Raul is a father staying at a shelter for migrants being run by a coalition of local nonprofits. / Photo by Adriana Heldiz

Over the holiday weekend, Assemblywoman Lorena Gonzalez expressed her frustration with a new federal practice of releasing asylum-seeking families into San Diego by essentially dropping them off on the street with no resources. Gonzalez spent her Christmas volunteering at the shelter for migrants that several organizations have been operating as part of the San Diego Rapid Response Network.

“I am not used to feeling so helpless when it comes to public policy, but the actions by our federal government at the border, with asylum seekers and migrants on both sides has been totally unacceptable, cruel and inhumane,” Gonzalez wrote. “(Why drop families off with no help at night in our district?) But, my calls to the [Customs and Border Protection] go unanswered. My letters and pleas to the Governor have been denied.”

These families have been processed by immigration officials after entering the country either through a port of entry, or after crossing between ports of entry and being arrested by Border Patrol. They have all passed “credible fear interviews,” the initial step of the asylum process, have court dates and many are being released with ankle monitors to relatives or other sponsors.

Immigration and Customs Enforcement previously reviewed migrant families’ post-release plans, ensuring they had travel arrangements to connect with a sponsor, but that has stopped. The agency has said it no longer has the resources to review the plans, because of the uptick in families arriving at the border. Most of the arriving families don’t intend to stay in San Diego, but must find their way from San Diego to other parts of the country. Many have been released exhausted, with health ailments or without adequate clothing for the winter. They also rarely have money, a phone with which to contact their family or sponsor and don’t speak English.

“I’m frustrated because, first of all, this is a problem created by and in the purview of the federal government,” Gonzalez told me this week. “That being said, we know the federal government just doesn’t give a shit.”

San Diego is already facing a migrant shelter crisis – and officials worry a public health crisis could follow.

Sen. Toni Atkins expressed similar frustrations earlier this month: “I am watching with growing concern as thousands of migrants are released into the San Diego community in the middle of the night without so much as a meal to sustain them for one evening,” she wrote in a statement. “Clearly, the federal government has abandoned all responsibility on this matter, and it is incumbent upon us to step in and find a solution.”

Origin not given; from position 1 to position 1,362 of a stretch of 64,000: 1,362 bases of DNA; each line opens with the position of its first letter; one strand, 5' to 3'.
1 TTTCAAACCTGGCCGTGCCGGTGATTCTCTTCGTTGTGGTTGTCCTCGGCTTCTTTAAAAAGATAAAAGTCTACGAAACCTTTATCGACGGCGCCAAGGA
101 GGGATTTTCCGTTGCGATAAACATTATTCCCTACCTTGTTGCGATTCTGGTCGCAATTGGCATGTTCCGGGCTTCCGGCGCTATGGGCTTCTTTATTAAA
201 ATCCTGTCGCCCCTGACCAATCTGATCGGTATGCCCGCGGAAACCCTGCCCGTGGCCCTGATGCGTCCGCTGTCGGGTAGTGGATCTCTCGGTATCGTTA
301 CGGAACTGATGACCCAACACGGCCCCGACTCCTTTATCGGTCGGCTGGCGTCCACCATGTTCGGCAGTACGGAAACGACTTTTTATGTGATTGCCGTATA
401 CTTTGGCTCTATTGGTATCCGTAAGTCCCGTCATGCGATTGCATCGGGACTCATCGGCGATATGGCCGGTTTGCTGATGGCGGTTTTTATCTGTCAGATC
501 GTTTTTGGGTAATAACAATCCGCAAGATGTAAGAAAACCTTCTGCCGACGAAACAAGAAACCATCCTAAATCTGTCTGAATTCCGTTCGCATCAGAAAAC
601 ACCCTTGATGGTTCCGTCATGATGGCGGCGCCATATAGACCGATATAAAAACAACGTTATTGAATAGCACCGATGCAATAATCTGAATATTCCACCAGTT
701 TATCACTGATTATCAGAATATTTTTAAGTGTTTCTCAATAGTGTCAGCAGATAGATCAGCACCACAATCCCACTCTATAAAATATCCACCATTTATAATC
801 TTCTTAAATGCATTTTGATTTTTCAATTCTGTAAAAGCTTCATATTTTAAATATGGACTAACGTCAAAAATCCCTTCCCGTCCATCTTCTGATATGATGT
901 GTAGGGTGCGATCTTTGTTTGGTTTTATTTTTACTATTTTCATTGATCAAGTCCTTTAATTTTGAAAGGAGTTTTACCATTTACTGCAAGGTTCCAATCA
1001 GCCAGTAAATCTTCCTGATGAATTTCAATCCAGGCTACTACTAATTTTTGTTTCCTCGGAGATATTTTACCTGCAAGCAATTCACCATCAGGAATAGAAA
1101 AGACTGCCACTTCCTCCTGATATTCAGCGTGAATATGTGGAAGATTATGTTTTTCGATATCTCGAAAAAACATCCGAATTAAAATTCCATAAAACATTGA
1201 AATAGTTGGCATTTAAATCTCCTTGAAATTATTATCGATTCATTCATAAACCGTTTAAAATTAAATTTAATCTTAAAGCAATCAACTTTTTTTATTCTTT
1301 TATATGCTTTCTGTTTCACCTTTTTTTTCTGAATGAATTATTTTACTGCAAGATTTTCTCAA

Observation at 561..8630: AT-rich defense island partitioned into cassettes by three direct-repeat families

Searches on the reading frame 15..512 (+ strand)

Gonzalez earlier sent a letter to Gov. Jerry Brown requesting that a state-controlled armory in National City be used as a sort of triage shelter where families could stay temporarily to get medical care and make arrangements to go to their final destination. The request was denied, but she said she’s already started talked with Governor-elect Gavin Newsom, and hopes he’ll have a different answer.

The armory was used in 2016 when San Diego saw an influx of Haitian immigrants coming to the border who similarly needed temporary shelter.

“I spoke with the governor-elect yesterday, and he wants to take a more proactive approach,” Gonzalez said Thursday.

Gonzalez also expressed frustration that the county and city governments in San Diego have seemed unwilling to help.

“I don’t think there is a lot of desire to come up with a solution,” she said. “I am part of the state government, and we’re doing everything we can. I can’t single-handedly fix this. I’m frustrated by all the finger-pointing, the lack of communication.”

The situation now is also unique, she said, because both the state and county governments are in transition, as newly elected officials wait to start their terms – officials who might be more inclined to provide resources for the migrants.

No Banking Solutions in Sight for Marijuana Businesses